Minstrel Banjo

For enthusiasts of early banjo

Sweeny's first published song. 1840

Views: 180

Comment by Paul Draper on November 17, 2013 at 2:18pm
Mighty fine, boys!
Comment by Dave Vinci on November 18, 2013 at 1:37pm
Nice job fellas!
Comment by Mark Weems on November 19, 2013 at 6:29pm

Thanks guys! It's so much fun playing in a foursome and having these great reproduction instruments made by Mike Wesley to play on.

Comment by Tim Twiss on February 25, 2015 at 11:54am

This is one of the best conceptions I have heard. I think it is on Ayers disc too, with a similar pulse. I like this slow tempo with the drive of quarter notes on 1 2 3 and 4. The electric version I did has a pulse, similar tempo.....but you have a larger presence of the backbeat, which changes it.

Comment by Mark Weems on February 25, 2015 at 12:01pm

Tim, I liked your electric version. I think experiments of this kind help us think constructively about the music. What is striking to me about a full band version is how it makes it sound faster even when it isn't. Percussion does the same thing. -an interesting effect that bears consideration. Ayers'  renderings are never fast but they don't sound slow because of the instrumentation, backbeat etc.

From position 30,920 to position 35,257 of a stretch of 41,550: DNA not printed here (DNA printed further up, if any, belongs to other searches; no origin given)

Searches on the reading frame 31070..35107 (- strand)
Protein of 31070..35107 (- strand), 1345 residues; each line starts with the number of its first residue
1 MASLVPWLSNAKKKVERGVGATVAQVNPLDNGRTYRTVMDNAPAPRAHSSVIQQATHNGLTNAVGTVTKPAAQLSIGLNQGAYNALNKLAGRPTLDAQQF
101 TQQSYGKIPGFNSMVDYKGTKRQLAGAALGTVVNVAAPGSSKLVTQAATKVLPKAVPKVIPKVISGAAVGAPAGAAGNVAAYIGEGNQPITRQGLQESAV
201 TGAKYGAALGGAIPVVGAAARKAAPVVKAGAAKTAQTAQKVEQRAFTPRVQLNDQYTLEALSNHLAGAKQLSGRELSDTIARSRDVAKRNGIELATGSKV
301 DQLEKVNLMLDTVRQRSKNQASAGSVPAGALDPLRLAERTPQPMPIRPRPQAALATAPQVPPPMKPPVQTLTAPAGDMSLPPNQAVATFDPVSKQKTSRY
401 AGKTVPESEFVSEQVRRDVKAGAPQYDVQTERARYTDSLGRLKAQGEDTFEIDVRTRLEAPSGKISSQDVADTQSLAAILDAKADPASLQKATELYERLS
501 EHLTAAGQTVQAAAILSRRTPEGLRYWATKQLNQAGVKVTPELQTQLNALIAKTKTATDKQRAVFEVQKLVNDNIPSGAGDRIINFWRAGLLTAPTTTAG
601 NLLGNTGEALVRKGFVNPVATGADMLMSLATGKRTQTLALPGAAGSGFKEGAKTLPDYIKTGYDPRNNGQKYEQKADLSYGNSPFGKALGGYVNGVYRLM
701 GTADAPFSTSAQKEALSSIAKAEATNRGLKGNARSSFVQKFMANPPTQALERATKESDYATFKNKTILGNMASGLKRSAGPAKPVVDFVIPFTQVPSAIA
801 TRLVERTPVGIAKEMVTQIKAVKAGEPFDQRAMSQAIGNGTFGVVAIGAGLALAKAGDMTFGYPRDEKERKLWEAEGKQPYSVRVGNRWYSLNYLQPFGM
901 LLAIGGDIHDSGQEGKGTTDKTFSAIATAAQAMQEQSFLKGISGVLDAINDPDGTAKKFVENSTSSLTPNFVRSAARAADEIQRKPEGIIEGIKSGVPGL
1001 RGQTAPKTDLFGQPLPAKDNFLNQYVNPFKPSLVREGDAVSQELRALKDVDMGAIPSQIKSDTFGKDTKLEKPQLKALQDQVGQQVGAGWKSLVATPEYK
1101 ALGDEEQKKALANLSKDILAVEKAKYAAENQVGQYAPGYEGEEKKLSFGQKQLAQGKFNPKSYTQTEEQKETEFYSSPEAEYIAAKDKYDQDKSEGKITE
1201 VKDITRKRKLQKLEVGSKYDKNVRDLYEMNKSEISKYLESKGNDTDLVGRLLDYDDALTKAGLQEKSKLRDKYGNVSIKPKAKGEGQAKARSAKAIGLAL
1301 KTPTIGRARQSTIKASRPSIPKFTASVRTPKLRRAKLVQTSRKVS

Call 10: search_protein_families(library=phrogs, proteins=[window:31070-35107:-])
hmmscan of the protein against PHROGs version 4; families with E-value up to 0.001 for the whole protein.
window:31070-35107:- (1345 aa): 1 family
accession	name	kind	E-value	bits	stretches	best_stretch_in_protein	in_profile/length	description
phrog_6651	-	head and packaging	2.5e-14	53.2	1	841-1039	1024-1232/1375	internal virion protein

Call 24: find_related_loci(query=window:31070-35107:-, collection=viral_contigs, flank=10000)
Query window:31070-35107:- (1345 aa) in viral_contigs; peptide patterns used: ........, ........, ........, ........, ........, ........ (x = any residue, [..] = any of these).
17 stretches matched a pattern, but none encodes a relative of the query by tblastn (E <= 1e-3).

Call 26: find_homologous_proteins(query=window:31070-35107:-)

Comment by Strumelia on February 25, 2015 at 1:43pm

I think that's a great point about the percussion etc, Mark.  Maybe when there is less 'going on', the tendency is to speed it up?

I love the combo you guys have going here.

Comment by Tim Twiss on February 25, 2015 at 10:22pm

The rhythm behind the music of that time is a mystery ( to me anyway ). Was it downbeat driven, or was there a presence of a backbeat?

Comment by Strumelia on February 25, 2015 at 10:34pm

Tim, look at everyone's feet, hear the bones... actually I think the guitar is the only persistent backbeat in this example.

Yes where there's a downbeat there's also a backbeat.  You can't have down without up.  But I think 'most' of this pre-1880s stuff is downbeat-based, exceptions aren't hard to find though, especially in bluesy stuff.  We must be careful not to confuse 'backbeat rhythm' with mere syncopation though- and it's easy to do.  Around 3:30 you can see Jim rather blatantly tossing backbeats about.  What a rascal!  lol

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